Going After Graffiti

The city of San Marcos, Texas, near Austin, plans harsher measures to crack down on graffiti, including holding a minor's parents responsible and banning certain graffiti-making tools.
February 10, 2009, 7am PST | Larry Schooler
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"The proposal would make it a misdemeanor, punishable with a fine of as much as $500, to have items such as permanent markers or cans of spray paint within 10 feet of bridges and other public infrastructure and on school or other public property after hours. Police officers would determine whether a person caught with banned material has the intent to make graffiti.

'We specifically say (in the proposal that) an officer has to ask you: 'Why do you have those down here? What are you doing with them?' Police Chief Howard Williams said. 'If you can give him a legitimate reason, then OK. If not, he's going to confiscate your markers and write you a ticket.'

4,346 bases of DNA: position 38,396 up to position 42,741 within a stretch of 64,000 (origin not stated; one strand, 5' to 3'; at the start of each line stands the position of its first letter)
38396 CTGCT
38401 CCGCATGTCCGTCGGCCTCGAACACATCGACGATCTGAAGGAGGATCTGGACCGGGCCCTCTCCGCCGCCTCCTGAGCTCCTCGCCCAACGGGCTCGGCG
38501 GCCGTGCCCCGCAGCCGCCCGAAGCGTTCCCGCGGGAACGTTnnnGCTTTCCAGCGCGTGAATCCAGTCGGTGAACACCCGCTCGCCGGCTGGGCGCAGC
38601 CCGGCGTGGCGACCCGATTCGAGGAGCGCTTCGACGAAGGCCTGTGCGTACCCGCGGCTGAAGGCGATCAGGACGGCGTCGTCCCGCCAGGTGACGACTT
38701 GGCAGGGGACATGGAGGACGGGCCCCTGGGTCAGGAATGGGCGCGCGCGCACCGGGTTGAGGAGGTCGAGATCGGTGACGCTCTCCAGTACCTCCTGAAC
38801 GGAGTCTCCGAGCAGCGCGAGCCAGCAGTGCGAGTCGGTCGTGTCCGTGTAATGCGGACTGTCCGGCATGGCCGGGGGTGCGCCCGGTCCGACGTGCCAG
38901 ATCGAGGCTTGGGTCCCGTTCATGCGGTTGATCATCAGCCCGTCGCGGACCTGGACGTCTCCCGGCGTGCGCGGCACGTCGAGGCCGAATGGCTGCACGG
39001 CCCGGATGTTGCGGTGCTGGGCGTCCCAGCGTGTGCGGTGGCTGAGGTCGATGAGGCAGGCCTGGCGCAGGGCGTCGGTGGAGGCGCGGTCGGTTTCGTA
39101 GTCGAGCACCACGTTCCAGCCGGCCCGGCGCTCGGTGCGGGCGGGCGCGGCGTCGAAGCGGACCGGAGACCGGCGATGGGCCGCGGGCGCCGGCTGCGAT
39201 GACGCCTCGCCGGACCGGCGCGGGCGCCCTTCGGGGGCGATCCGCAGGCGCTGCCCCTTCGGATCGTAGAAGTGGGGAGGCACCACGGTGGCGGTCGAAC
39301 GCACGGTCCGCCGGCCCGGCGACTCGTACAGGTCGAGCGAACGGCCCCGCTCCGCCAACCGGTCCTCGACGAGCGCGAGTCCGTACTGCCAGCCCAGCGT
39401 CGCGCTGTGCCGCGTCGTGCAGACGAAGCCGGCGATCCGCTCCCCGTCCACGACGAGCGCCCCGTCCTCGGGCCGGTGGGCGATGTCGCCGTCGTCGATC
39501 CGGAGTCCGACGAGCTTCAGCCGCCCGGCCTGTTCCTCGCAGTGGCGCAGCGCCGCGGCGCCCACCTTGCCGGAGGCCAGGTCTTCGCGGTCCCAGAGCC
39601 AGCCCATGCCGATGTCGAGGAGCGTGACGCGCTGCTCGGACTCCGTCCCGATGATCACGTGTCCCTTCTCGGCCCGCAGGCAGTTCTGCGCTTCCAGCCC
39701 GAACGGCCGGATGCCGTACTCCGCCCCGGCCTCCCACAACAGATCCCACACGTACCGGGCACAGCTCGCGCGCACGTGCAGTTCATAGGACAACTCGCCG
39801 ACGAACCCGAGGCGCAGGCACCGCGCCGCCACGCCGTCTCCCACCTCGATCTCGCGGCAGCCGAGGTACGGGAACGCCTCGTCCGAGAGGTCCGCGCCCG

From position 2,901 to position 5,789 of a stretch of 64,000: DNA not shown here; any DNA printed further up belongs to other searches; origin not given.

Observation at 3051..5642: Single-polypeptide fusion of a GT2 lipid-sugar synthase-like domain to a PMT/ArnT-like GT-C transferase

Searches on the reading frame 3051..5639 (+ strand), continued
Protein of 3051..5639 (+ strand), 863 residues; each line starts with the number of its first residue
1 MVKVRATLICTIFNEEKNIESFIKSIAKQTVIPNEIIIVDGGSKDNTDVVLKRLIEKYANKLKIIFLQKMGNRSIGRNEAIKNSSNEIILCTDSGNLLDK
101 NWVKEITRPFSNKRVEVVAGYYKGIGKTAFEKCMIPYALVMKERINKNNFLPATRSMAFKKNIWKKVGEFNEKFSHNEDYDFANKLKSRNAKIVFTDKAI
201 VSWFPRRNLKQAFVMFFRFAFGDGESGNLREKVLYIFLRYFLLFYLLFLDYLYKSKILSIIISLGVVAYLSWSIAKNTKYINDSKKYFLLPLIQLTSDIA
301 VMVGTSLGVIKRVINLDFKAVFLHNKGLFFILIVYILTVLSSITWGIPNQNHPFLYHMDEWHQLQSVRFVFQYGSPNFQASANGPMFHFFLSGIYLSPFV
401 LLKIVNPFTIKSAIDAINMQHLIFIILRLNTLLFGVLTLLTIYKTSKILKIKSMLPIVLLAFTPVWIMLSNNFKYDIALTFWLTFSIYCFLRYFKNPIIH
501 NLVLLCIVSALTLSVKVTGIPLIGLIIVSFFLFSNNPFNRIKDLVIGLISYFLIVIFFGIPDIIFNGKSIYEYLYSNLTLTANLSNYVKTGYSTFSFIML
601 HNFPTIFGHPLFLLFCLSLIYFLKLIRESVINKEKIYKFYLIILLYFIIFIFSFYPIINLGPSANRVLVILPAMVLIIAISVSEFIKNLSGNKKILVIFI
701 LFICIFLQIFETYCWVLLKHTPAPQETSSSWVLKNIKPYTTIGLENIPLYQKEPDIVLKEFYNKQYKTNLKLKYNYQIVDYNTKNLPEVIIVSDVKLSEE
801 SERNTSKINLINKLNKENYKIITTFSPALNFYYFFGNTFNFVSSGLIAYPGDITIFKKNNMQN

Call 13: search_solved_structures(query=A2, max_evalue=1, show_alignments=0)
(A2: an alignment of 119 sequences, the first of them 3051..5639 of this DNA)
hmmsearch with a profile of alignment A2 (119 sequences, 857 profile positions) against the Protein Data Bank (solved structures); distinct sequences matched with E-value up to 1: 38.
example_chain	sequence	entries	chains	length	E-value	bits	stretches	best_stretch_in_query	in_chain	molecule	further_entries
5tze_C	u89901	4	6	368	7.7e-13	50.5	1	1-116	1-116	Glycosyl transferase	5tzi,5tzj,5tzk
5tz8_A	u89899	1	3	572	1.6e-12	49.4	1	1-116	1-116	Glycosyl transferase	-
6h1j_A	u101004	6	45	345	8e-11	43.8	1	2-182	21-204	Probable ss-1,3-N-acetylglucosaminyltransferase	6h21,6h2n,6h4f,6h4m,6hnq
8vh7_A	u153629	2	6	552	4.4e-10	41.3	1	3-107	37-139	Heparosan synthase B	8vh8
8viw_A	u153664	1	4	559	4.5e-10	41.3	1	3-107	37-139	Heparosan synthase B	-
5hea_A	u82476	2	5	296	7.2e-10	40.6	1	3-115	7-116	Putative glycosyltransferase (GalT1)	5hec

Graffiti is a misdemeanor under state law, punishable by fines up to $4,000 and six months to one year in jail. However, it's a felony to put graffiti on schools, places of worship, cemeteries, public monuments or community centers, and such an offense carries fines of up to $10,000 and two to 99 years in jail, depending on the amount of damage. Three bills have been introduced in the Legislature concerning graffiti, including one that would make it illegal for someone previously charged with or convicted of felony graffiti to be caught with spray paint or other graffiti implements.

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Published on Monday, February 9, 2009 in Austin American-Statesman
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